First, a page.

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recementing a lens
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PostPosted: Sun Sep 17, 2023 12:26 am    Post subject: recementing a lens Reply with quote

looked through the history and not much on this topic.

Has anyone here sucessfully recemented a lens? What product did you use?

I picked up a nice vintage 5 3/4" F 2 ish bausch and lomb projector lens but one element is decemented. Easy to get into.

Wondering if it would work air spaced? e.g. touch but not glued?

Havent taken it apart yet, looks pretty easy.

unfortunately looking at Summers website, minimum is $50 plus shipping, dont need 4 oz which will go bad long before I use it.

PostPosted: Sun Sep 17, 2023 1:12 am    Post subject: Reply with quote

I have recemented one lens, a super yashinon second tier F/2.8 135mm lens. I used a commonly available epoxy glue advertised as being optically clear. It worked okay, but you need to make sure to remove all bubbles or air pockets, and careful that the glue thickness is completely even, and that you have aligned the two elements correctly. I don't know if I'd try it on something expensive.

Another time I didn't split the doublet, although I soaked it in acetone to begin the process of splitting it. Soon, I noticed the separation was gone. I think what happened was the acetone made the balsam run and spread out, so I added weight to the doublet to add slight pressure while any remaining acetone dried out. I had to do it twice but after the second time drying the separation was gone. I haven't rechecked that lens lately to see if the repair was good and permanent.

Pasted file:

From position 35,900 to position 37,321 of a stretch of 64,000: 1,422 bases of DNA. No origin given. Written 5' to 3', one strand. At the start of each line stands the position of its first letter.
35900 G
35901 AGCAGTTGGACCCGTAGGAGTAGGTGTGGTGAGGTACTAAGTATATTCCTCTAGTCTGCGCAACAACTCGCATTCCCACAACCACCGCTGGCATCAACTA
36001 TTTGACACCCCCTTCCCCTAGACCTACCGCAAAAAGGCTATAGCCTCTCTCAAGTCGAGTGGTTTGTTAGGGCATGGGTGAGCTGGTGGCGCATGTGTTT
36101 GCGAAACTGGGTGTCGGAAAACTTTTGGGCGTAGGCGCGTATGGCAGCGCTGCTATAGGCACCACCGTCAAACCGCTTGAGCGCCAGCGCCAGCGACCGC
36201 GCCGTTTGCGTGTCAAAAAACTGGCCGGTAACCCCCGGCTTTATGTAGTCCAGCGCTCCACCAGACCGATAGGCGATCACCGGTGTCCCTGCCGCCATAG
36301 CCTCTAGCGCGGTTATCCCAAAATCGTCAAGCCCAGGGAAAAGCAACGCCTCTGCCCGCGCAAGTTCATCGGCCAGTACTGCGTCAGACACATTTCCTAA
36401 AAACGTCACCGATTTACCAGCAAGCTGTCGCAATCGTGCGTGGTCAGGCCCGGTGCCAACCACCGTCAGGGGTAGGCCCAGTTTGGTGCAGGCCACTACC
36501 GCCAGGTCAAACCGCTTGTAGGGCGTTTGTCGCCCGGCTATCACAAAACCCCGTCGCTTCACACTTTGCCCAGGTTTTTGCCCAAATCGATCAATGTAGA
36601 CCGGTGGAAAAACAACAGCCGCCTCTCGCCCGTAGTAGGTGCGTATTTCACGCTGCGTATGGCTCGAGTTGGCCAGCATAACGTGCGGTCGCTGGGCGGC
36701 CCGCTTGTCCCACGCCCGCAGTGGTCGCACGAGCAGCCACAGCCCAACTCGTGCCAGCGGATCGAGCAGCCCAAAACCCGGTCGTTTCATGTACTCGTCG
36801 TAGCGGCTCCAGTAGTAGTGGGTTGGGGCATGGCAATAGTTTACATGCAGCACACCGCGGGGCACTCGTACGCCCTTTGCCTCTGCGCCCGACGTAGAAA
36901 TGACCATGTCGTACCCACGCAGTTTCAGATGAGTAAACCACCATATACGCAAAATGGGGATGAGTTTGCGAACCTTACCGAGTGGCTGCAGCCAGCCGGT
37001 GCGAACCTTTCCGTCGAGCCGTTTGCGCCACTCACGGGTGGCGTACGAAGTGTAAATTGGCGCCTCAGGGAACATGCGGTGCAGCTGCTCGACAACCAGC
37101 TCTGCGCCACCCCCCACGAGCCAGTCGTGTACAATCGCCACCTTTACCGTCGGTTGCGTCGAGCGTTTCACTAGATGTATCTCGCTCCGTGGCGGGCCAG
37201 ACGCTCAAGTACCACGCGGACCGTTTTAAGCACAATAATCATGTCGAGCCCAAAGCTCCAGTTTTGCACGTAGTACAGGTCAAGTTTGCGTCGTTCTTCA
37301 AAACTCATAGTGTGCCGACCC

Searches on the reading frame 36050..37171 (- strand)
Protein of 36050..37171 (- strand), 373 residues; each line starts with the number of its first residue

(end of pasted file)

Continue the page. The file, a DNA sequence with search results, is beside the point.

The first time I ever tried to split a doublet I used low heat, but there was the tiniest of flaws in one of the elements, it turned into a much bigger flaw. So you need to be careful.

PostPosted: Sun Sep 17, 2023 11:12 am    Post subject: Reply with quote

As Alun alluded to, separating the doublet may be the bigger challenge.

If the doublet has been cemented with Canada balsam, then gently, slowly warming it to about 300˚F / 150˚C should allow them to slide apart. I have had success with that on an older Minolta Rokkor lens.

I have a Bronica PS doublet with a hazed epoxy cement layer; soaking the doublet in acetone did nothing, methylene chloride is unobtainable here, the final option to try (according to Norland) is to gently heat the doublet up to 400˚F, and hold it there for an hour, upon which the epoxy should lose its adherence. I haven't had the courage yet to do that.

As far as cementing is concerned; a UV-curing optical cement can be used, or Canada balsam. I have had partial success with a UV-curing cement, but that was a generic one; optical grade UV-curing cements are difficult to source here, are very expensive, and have no shelf-life to speak of.

I do have a Canada balsam-in-xylene solution prepared for cementing; that requires a few weeks of edge-hardening before it can be handled.

Pure Canada balsam (not in hardened stick-form) can also be used, which can be made up of different hardnesses depending on how much of the natural turpentines you boil off before you use it. This type of Canada balsam cement needs to be applied hot, which isn't an easy task. Smaller lenses can use a harder balsam, larger lenses need a softer balsam.

Mounting the lenses with an air-gap is problematic if they were designed for cementing; you will need a very thin separator otherwise you will end up with Newton-rings. Oil-mounting would be another alternative, but I have no experience with that myself.